Xombe Horse imitates Microsoft security warning

An email pretending to be a Microsoft security warning harbours a malicious Trojan horse.

An email pretending to be a Microsoft security warning harbours a malicious Trojan horse.

An email disguised as a message from Microsoft's security team contains a dangerous Trojan horse called Xombe.

Xombe, also known as Trojan.Xombe, Downloader-GJ and Troj/Dloader-L, was being distributed on Friday and poses as a critical update for Windows XP. When executed, it attempts to download a malicious backdoor component from the Web. It appears to be an imitation of one of last year's most successful worms, the mass-mailed Swen, which also masqueraded as a security warning from Microsoft.

However, Xombe has yet to repeat the success of Swen. While the former failed to make the top ten threats intercepted by email-security firm Messagelabs on Monday morning, Swen was at number two, with some 7,000 instances captured in the past 24 hours.

Ken Dunham, director of malicious code at security company iDefense, said that the success of Swen has encouraged virus writers to create emails and Web sites that appear official in order to fool more people into executing malicious code.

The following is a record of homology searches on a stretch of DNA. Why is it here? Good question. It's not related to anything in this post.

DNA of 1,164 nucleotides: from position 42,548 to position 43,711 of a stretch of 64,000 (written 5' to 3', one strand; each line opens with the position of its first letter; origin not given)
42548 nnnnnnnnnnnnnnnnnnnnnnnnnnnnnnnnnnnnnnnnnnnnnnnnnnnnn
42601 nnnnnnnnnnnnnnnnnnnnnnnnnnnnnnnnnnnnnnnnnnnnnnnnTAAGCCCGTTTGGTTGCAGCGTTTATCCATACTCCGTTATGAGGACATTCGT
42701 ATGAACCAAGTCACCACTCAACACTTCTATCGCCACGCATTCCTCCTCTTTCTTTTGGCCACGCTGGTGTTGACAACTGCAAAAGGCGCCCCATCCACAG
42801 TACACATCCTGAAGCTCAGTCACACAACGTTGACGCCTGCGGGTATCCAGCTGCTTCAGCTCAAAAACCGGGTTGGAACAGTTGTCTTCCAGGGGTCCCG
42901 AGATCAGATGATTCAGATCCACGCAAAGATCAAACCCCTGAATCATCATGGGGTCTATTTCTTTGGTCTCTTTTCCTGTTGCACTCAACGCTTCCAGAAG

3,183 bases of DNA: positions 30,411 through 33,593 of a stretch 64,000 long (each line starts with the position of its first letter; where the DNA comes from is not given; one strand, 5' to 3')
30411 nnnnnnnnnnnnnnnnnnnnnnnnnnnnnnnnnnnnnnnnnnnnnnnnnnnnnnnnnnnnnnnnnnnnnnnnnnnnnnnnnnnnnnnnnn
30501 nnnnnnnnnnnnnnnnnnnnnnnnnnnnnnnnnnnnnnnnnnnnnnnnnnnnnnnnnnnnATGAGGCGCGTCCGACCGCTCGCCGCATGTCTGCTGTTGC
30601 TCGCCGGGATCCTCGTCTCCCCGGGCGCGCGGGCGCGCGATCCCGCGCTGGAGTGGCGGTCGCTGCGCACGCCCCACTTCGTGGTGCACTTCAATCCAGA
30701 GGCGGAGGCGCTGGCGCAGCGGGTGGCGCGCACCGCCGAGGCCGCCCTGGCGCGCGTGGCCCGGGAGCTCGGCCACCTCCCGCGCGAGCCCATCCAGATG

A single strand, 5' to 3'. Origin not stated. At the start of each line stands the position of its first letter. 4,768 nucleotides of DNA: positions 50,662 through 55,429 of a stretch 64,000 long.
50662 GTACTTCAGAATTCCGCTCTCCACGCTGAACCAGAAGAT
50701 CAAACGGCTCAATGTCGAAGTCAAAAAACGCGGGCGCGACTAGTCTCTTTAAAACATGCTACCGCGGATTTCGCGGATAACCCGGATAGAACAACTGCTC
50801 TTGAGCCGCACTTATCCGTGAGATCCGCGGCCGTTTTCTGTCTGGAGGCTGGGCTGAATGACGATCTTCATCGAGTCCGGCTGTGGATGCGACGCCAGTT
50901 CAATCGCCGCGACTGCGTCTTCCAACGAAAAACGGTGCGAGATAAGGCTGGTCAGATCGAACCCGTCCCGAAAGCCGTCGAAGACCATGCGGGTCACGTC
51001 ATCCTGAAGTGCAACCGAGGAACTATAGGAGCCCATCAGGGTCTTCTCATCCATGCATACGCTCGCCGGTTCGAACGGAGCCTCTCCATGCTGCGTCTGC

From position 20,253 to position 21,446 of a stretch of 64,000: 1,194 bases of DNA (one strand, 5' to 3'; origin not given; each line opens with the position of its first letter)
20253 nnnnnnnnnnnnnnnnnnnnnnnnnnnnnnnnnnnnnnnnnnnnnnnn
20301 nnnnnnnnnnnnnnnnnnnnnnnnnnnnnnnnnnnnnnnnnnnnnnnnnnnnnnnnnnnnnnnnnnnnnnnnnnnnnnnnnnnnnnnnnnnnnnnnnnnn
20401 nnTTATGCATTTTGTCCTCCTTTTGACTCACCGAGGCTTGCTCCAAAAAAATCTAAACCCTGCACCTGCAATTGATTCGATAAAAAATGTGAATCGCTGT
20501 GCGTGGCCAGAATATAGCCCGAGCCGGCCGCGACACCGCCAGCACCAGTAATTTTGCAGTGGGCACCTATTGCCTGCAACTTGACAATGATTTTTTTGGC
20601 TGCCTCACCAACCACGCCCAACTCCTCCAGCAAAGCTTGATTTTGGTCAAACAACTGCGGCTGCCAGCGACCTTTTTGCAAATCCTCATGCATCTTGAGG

The email, which appears to have been sent from windowsupdate@microsoft.com, has the subject line "Windows XP Service Pack 1 (Express) - Critical Update" and directs users to execute the attachment, called winxp_sp1.exe, in order to fix some vulnerabilities in Internet Explorer, Outlook and Outlook Express.

Dunham said that once executed, the attachment downloads a file called msvchost.exe that alters the Windows Registry and opens certain ports in order to listen out for commands from a hacker.

Most antivirus companies have already updated their signatures, but users without up-to-date antivirus applications could be infected, helping the Trojan's author to take control of large numbers of PCs. Dunham said that once a "large army of zombie computers" has been built up, attackers could use them for more serious crimes such as ID theft and banking fraud.

ZDNet U.K.'s Munir Kotadia reported from London.